The pension crisis that’s been sweeping through the U.S. is certainly no secret, but many aren’t aware of just how bad things have gotten. States are struggling to come up with solutions to the budget gaps that exist in their public pension funds, including those affecting their education systems. States that are attempting fixes can’t find agreement on the best way to handle the teacher pension crisis.
California is currently dealing with unfunded liabilities in its education systems, which are sinking fast under rapidly rising pension costs Meanwhile, Kentucky lawmakers attempted to deal with their state’s future unfunded liabilities by sneaking a major change to teacher pension funds into an unrelated bill, but all they managed to do was spark a strike among educators in the state. Just about the only thing they do agree on is that there isn’t enough money to go around.
California: a case study in the teacher pension crisis
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The San Francisco Chronicle warned late last week that California’s aging population is weighing heavily on its public pension programs and outlined the massive budget deficits in the state’s school systems. The San Diego Unified School District alone faces a $124 million deficit in 2019, even after slicing millions of dollars off its budget, and it’s far from the only school district in the state to face such a massive spending gap.
A sign of just how serious the teacher pension crisis is that California isn’t even facing a budget crunch at the state level. In fact, according to the Chronicle, state funding has improved, while local school district budgets have gotten worse, and soaring pension costs are fingered as one of the main culprits. In the coming years, more and more areas of the public sector are being weighed down as Baby Boomers retire, causing a severe imbalance between the money paid out to the growing number of retirees and the money being paid in by teachers who are currently working.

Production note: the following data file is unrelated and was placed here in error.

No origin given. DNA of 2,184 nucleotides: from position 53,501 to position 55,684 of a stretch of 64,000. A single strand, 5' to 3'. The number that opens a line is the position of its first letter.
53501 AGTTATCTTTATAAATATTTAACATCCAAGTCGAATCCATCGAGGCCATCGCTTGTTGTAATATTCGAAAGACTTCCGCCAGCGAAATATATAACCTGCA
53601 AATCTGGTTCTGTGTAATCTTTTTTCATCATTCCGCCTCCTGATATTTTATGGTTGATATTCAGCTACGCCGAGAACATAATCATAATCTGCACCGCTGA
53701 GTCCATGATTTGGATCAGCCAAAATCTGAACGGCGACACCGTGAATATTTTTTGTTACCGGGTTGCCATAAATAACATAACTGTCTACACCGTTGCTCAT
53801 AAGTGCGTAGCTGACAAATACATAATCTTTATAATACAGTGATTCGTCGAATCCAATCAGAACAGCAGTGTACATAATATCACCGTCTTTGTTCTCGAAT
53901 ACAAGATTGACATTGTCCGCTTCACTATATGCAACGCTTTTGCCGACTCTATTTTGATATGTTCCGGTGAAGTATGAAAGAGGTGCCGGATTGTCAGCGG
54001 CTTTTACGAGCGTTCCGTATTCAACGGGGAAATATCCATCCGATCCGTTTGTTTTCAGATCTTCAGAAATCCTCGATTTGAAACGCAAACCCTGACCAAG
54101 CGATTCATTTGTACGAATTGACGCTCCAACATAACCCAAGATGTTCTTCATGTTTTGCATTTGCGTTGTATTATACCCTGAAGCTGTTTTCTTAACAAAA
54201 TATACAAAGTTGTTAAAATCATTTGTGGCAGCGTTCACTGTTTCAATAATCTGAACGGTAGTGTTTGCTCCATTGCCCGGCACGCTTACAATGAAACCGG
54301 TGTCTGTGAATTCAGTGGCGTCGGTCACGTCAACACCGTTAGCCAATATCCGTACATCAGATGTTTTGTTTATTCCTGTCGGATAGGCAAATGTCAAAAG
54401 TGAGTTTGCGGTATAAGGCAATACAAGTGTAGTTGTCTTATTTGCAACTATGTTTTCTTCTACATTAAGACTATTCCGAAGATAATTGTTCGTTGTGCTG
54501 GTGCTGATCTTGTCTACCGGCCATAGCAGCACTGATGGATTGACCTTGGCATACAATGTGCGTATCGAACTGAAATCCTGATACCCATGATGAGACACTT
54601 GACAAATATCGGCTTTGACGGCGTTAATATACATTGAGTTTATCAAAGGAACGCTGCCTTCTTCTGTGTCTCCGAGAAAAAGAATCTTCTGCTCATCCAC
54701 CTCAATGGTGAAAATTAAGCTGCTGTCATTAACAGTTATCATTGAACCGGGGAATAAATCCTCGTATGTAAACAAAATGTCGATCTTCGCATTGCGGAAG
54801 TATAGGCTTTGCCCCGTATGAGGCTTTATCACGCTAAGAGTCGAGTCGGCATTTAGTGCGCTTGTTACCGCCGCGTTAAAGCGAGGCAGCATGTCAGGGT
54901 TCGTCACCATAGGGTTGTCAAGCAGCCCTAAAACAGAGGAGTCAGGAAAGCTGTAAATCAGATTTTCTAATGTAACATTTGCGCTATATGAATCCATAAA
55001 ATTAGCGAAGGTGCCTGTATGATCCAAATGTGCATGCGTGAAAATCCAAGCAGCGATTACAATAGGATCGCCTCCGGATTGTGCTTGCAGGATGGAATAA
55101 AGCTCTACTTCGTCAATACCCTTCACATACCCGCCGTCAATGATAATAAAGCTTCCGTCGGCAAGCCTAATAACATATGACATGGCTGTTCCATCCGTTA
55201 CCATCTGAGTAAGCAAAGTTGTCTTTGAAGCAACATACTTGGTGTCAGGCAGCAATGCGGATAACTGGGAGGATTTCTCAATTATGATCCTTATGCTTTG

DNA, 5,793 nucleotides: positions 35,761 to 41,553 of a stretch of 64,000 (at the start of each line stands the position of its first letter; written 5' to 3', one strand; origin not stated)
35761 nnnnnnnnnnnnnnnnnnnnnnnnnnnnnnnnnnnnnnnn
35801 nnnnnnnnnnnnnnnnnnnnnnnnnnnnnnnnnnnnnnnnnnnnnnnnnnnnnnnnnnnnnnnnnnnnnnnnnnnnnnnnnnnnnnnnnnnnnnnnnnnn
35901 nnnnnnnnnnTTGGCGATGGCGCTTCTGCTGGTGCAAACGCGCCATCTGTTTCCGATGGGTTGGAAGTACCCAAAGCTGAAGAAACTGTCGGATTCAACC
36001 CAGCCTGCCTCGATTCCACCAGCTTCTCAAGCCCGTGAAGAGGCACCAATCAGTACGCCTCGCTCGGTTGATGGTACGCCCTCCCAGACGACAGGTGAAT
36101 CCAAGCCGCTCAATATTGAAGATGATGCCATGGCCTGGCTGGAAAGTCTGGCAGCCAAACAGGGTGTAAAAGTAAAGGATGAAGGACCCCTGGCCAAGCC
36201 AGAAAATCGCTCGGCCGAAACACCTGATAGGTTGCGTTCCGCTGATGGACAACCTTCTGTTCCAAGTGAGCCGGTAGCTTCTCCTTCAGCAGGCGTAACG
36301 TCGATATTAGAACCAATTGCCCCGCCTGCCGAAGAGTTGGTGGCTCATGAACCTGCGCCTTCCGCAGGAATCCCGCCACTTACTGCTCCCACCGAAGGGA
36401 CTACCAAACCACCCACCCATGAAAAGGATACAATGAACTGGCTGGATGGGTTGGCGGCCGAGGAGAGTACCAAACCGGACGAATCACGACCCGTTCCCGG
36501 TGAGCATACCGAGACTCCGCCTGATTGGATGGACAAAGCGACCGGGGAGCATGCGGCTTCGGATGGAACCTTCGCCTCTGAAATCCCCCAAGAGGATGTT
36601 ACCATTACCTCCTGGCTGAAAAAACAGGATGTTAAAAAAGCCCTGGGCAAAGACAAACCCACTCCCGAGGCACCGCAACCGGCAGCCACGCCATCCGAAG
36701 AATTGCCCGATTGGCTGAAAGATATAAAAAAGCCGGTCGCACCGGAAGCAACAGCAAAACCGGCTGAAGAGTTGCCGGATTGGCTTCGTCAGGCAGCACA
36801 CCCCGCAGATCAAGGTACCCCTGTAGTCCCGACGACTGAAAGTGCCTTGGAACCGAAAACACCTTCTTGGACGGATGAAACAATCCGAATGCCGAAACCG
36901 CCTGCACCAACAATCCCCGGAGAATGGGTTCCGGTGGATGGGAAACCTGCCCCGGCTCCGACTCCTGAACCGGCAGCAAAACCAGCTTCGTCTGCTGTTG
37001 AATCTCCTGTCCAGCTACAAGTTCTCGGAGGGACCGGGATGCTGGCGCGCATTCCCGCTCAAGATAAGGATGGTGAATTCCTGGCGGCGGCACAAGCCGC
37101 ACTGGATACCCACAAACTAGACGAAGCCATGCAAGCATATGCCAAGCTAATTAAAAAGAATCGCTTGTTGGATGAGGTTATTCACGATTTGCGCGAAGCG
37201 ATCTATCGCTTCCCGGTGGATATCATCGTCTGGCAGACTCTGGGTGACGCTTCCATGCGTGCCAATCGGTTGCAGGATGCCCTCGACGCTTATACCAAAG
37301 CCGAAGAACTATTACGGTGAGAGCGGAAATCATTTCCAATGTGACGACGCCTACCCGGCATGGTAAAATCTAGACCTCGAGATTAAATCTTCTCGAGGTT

Playing kick the can
Over the years, lawmakers just kept kicking the can down the road, choosing not to worry about the upcoming crisis because it was decades away, but unfortunately for some states and school districts, the end of the road is suddenly looming just ahead.
California is hardly the only state experiencing a crisis in its public pension funds, but as the most-populated state in the U.S., it should come as no surprise that it is one of the first states to be forced to deal with the crisis. A study conducted by the Pew Charitable Trusts revealed a deficit of about $1.4 trillion in all public employee pension funds nationwide.
According to Pew, some states boosted pension benefits in past years without planning for a way to pay for them, and courts are now finding them liable for those increased payments, whether or not there is cash to pay them. A report from the Legislative Analyst’s Office indicated that California alone had a pension deficit of $97 billion just for teachers and other employees of the state’s school districts.
Kentucky deals with its own teacher pension crisis
Unfortunately, the Golden State seems to be flush with funding problems but anemic when it comes to solutions. Still, that isn’t keeping other states from trying to fix the teacher pension crisis before their situation becomes as dire as California’s seems to be. Some local governments are already on the brink of collapse. For example, Harvey, Illinois was forced to lay off 40 police and fire employees in a major budget squeeze, and according to the Chicago Tribune, the Harvey Police Pension Fund claims that the city is behind on its payments to the tune of more than $7 million.